Lab Projects  

Word Comprehension

    The primary goal of the research in this area include study of language comprehension from a cognitive neuroscience perspective. Many of the studies ongoing in the lab are focused on providing answers to questions about the sequence and timing of neural events that underlie the perceptual and cognitive processes involved in visual word comprehension. This research has three specific aims. The first is to test and elaborate on predictions of the Bi-modal Interactive Activation Model (BIAM) of word comprehension in competent adult users of language. While models like the BIAM have been touted as neurally plausible, relatively little work using cognitive neuroscience methods has actually attempted to test the predictions of such models. A second complementary aim focuses on improving the precision of ERP measures of word processing by providing a better understanding of their relationship with the perceptual, cognitive and linguistic processes they are hypothesized to reflect. A third aim seeks to improve our understanding of word comprehension by examining how comprehension processes develop over time. In one group of studies we are using masked priming in normal young adults. This paradigm has allowed us to isolate four temporally overlapping ERP effects that we have hypothesized are sensitive to a cascade of word comprehension processes. We are currently testing predictions about the processing nature and timing of these ERP effects and plan to use these ERP effects to test predictions generated by the BIAM. A second group of ongoing studies include single word experiments, also in young adults, where a number of variables are manipulated that have previously been suggested to influence early visual word comprehension processes. We have hypothesize that previous failures to see effects with these variables were due to lack of power. A final group of studies will include word comprehension experiments modeled on the young adult studies mentioned above. These will be run in five groups of children between 7 and 11 years of age. The point of these experiments is to allow us to examine the development of visual word comprehension over time and thus better characterize changes in some of the neural/cognitive processes involved in reading. One long term goal is to extend these studies to children and adults with word processing and other language/cognitive deficits.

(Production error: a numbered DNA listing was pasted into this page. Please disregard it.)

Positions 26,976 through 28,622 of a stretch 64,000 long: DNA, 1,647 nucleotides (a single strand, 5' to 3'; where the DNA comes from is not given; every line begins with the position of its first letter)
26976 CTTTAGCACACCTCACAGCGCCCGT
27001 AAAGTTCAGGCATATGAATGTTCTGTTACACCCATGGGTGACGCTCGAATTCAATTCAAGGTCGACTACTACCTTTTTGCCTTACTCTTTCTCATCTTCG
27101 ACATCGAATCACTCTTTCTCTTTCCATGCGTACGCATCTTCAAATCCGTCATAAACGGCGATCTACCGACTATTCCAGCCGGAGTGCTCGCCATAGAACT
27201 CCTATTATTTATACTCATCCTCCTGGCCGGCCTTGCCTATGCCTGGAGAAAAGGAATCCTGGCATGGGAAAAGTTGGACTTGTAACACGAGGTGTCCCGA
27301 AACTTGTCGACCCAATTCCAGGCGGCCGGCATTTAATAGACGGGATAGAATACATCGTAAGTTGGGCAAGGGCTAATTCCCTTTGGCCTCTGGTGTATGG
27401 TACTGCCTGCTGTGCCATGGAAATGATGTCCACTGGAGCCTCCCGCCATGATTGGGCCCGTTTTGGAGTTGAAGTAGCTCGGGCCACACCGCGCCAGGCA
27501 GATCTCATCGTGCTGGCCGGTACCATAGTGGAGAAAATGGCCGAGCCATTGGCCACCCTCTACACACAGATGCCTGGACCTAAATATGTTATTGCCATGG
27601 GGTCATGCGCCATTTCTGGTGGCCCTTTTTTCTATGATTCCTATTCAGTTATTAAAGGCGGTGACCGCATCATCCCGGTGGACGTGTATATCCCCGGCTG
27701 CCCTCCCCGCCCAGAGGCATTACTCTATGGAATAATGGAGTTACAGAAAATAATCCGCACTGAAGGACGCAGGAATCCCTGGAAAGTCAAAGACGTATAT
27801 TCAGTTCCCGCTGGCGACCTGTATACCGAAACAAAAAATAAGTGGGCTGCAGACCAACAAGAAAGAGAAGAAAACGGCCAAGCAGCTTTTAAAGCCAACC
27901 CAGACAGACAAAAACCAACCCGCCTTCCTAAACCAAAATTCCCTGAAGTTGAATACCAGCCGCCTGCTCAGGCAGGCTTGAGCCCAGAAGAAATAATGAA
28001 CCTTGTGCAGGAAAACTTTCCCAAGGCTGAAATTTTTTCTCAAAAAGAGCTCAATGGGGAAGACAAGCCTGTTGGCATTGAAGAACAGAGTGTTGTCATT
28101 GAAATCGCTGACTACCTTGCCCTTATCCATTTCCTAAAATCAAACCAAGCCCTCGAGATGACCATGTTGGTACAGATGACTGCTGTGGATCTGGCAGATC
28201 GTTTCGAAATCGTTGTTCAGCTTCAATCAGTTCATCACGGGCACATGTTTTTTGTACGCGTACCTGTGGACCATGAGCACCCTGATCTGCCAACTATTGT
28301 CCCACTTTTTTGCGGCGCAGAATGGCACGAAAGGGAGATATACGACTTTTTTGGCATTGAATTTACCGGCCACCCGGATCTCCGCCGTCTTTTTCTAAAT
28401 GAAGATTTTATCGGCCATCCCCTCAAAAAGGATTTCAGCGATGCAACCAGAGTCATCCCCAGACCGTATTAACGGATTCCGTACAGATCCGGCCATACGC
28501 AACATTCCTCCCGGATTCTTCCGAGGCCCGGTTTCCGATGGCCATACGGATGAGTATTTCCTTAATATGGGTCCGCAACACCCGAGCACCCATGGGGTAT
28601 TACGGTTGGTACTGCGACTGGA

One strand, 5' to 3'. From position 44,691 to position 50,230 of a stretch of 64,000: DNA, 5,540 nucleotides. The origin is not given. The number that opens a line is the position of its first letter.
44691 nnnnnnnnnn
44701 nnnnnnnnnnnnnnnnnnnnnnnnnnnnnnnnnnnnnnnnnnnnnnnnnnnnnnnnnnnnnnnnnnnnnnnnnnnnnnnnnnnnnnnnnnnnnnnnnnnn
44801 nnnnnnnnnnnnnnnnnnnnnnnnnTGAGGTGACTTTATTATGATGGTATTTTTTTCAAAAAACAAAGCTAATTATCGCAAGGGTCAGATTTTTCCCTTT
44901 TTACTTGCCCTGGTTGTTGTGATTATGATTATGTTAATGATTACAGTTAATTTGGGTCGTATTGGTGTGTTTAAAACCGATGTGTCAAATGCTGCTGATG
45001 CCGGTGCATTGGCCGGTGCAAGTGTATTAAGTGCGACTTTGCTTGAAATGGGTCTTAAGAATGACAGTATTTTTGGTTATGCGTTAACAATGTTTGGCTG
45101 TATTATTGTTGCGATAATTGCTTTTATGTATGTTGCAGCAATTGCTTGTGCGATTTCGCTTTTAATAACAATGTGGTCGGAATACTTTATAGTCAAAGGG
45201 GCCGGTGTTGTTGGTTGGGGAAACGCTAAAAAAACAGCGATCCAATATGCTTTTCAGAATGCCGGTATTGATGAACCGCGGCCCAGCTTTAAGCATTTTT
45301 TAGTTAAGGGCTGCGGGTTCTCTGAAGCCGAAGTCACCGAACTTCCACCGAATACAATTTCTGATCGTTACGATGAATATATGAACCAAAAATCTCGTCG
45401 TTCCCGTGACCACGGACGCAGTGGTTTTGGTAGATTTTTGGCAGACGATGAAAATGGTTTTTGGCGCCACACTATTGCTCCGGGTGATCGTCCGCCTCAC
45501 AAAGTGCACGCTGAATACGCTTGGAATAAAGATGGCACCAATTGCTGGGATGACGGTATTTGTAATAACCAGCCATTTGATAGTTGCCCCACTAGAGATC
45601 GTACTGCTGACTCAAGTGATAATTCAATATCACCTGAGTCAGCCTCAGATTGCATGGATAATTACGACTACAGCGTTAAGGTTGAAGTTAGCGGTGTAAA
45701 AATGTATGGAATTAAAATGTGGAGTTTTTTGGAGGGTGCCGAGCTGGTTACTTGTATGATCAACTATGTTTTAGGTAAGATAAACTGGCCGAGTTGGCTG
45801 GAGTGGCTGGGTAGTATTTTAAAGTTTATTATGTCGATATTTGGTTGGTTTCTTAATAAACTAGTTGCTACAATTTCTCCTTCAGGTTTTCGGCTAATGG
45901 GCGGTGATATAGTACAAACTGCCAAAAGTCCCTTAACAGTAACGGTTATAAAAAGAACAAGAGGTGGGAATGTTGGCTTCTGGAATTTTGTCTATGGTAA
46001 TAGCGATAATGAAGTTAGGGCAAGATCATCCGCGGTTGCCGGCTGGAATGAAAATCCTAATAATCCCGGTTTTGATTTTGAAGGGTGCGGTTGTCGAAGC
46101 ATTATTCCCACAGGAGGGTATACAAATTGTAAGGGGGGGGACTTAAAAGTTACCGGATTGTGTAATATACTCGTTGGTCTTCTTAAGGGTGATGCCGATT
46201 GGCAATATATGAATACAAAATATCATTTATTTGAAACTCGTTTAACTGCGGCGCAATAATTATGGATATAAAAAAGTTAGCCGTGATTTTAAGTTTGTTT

Reading and Sign Processing in the Deaf

    In a second major line of research we are collaborating with Dr. Karen Emmorey and the Language and Cognitive Neuroscience Laboratory at SDSU. Projects in this area are primarily focused on issues of word and sign processing in congenitally deaf individuals who use American Sign Language (ASL) as their first (L1) language. We are particularly interested in providing a better understanding of the temporal dynamics of visual word recognition in deaf readers. Most deaf readers struggle to acquire the fundamentals necessary to be skilled readers of spoken languages. Shedding light on the neurocognitive mechanisms that support visual word recognition and reading in this population is one important goal of our research. We are also studying the neurocognitive mechanisms that underlie processing of ASL signs as well as interactivity of sign and word processing in deaf bi-modal bilinguals. Many of the issues of interest here are similar to ones discussed below in our projects on bilingualism. Be sure to visit the  Laboratory for Language and Cognitive Neuroscience website.

Bilingualism and Second Language Learning

    In most of the world, bilingualism is the norm.  Even in the US, a primarily monolingual society, there is a growing awareness that knowledge of a second language is essential to our competitiveness in an increasingly interactive world.  However, there are a number of issues concerning the cognitive and neural systems that underlie monolingual and bilingual language use that remain unresolved.  This research focuses on one specific but critical component of the mechanisms involved in being bilingual-the cognitive and neural processes involved in acquiring and using a vocabulary in a second language (L2).  Using both behavioral and electrophysiological (ERP) techniques, our aim is to plot the cognitive and neural consequences of vocabulary acquisition in a foreign language by examining various stages of L2 language learning in both cross-sectional and longitudinal samples.  Behavioral data allows this research to be linked with the large amount of prior behavioral research on these and similar issues; ERP data will allow both quantitative and qualitative changes in the processing of L2 words to be tracked as a function of proficiency with the high degree of temporal accuracy associated with ERPs.